Oftentimes, buyers and sellers will include terms in the purchase agreement to allow for payment over time. This allows the buyer to manage cash flow and helps the seller to strategically spread the gain by not electing out of the installment sale treatment. However, care should be placed on the specific terms of these installment sales. Inclusion of stated interest, contingent payment terms, and debt considerations all can have a dramatic influence on how the transaction affects both parties.
For the seller, installment sales can result in gain recognition based on 1) the gross profit percentage and 2) the schedule of cash received. Both factors can be altered based on the terms of the agreement. The terms of any contingent payments can be high-impact as well. If a “maximum price” is built into the agreement, it will be used to calculate the gross profit percentage for each year until an event occurs that changes the total amount to be received. If there is no maximum price, then the traditional process of calculating a gross profit percentage is not used to determine gain recognition. Instead, a proportional calculation is performed over a fixed payment period. If no fixed payment period is defined, then a fifteen-year payment period is generally assumed.
Interest can often be one of the most unexpected components of an installment sale. It is important to include stated interest in contract terms. Otherwise, interest should be imputed, which in turn affects the gross profit percentage. The “price-interest recomputation rule” dictates the methodology for the gain calculation in this situation, and Internal Revenue Code (IRC) §483 and the accompanying regulations guide the calculation of the required interest. Even if interest is stated, it is prudent to ensure that the interest is sufficient or additional interest will be imputed.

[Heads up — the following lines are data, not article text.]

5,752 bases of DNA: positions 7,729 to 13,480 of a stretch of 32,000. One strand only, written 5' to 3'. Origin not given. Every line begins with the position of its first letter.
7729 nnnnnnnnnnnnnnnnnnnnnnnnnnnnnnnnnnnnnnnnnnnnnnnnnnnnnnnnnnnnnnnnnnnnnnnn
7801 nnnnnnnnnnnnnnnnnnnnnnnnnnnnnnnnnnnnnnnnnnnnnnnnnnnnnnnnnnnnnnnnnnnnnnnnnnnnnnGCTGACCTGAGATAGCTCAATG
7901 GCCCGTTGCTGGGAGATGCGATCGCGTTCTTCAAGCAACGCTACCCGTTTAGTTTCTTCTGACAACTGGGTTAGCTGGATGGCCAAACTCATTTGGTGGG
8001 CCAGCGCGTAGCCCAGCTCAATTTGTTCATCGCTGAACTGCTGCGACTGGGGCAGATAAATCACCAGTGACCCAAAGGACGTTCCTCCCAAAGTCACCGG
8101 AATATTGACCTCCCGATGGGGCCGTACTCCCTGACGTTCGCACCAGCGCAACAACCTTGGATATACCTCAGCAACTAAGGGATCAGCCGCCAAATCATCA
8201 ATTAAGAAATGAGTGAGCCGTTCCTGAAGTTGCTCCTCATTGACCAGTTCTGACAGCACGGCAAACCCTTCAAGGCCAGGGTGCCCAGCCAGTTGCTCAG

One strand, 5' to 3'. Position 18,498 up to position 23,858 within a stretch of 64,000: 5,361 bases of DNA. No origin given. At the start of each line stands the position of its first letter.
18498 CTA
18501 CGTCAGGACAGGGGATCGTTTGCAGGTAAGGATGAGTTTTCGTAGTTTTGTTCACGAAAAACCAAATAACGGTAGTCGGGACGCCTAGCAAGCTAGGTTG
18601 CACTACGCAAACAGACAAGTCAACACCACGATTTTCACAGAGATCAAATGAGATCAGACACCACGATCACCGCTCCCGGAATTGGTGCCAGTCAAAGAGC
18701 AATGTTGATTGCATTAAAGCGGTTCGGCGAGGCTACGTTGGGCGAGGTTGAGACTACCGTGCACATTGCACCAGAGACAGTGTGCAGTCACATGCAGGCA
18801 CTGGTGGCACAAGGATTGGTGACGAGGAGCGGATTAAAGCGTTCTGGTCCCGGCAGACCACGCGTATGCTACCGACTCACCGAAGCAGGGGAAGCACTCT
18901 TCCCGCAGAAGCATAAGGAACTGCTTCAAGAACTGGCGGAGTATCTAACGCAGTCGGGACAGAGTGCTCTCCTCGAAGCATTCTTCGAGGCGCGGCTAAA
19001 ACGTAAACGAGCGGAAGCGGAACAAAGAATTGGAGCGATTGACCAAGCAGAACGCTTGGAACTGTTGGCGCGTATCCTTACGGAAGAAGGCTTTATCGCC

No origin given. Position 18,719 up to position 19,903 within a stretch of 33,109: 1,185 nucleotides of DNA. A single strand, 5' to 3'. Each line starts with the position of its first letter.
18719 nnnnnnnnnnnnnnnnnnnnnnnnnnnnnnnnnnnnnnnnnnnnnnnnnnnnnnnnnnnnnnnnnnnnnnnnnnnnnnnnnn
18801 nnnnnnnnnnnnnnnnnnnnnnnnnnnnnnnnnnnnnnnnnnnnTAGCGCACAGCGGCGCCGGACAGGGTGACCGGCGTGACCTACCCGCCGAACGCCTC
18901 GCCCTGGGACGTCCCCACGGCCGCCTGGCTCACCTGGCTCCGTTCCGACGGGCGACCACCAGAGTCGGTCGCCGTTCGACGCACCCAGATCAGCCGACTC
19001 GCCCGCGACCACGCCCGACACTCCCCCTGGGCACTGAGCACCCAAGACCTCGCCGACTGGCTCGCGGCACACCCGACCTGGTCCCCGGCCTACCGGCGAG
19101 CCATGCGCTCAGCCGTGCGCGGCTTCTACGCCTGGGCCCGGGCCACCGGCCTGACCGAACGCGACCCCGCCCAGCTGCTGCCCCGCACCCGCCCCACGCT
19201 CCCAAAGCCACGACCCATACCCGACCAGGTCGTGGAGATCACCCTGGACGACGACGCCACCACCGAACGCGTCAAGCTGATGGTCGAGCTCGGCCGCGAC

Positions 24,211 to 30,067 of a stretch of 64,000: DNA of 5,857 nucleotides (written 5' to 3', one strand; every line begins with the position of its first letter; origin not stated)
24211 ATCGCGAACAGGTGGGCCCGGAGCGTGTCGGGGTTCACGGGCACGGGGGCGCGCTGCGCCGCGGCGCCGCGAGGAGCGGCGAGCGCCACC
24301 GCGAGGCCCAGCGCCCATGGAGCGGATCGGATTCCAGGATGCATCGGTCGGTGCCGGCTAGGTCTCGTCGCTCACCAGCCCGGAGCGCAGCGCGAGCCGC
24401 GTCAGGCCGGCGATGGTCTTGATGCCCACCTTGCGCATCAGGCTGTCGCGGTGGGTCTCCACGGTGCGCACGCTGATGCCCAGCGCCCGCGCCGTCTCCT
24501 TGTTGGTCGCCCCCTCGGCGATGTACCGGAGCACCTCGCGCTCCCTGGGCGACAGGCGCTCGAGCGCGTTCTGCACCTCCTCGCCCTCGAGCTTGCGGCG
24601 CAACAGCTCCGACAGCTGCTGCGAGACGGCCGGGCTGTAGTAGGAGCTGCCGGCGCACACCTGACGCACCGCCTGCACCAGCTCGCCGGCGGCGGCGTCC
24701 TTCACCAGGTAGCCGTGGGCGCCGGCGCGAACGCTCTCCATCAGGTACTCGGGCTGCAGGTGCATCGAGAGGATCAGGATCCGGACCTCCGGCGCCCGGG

Frequently, the biggest interest impact in installment sales stems from IRC §453(A)(a)(1). If the amount to be collected in the installment sale exceeds five million dollars after the first year, additional interest is calculated based off an “applicable percentage.” This applicable percentage remains unchanged following the year of sale, and therefore, a substantial amount of interest can be calculated under this section.
Special consideration should be placed on how debt is treated in the sale. “The term qualifying indebtedness means a mortgage or other indebtedness encumbering the property [sold] and indebtedness, not secured by the property but incurred or assumed by the purchaser incident to the purchaser's acquisition, holding, or operation in the ordinary course of business or investment, of the property” (regulation §15A.453-1(b)(2)(iv)). If debt meets the criteria for qualifying indebtedness, then as long as it does not exceed the basis of the property, it can be excluded from the amount deemed received as payment for the year. To the extent that it exceeds basis, there is an additional “deemed payment” to be included in the gain calculation.
Overall, installment sales are often desirable or even the only realistic option for buyers. However, the terms of the installment sale within sale agreements can make a big difference in the ultimate tax and interest due.
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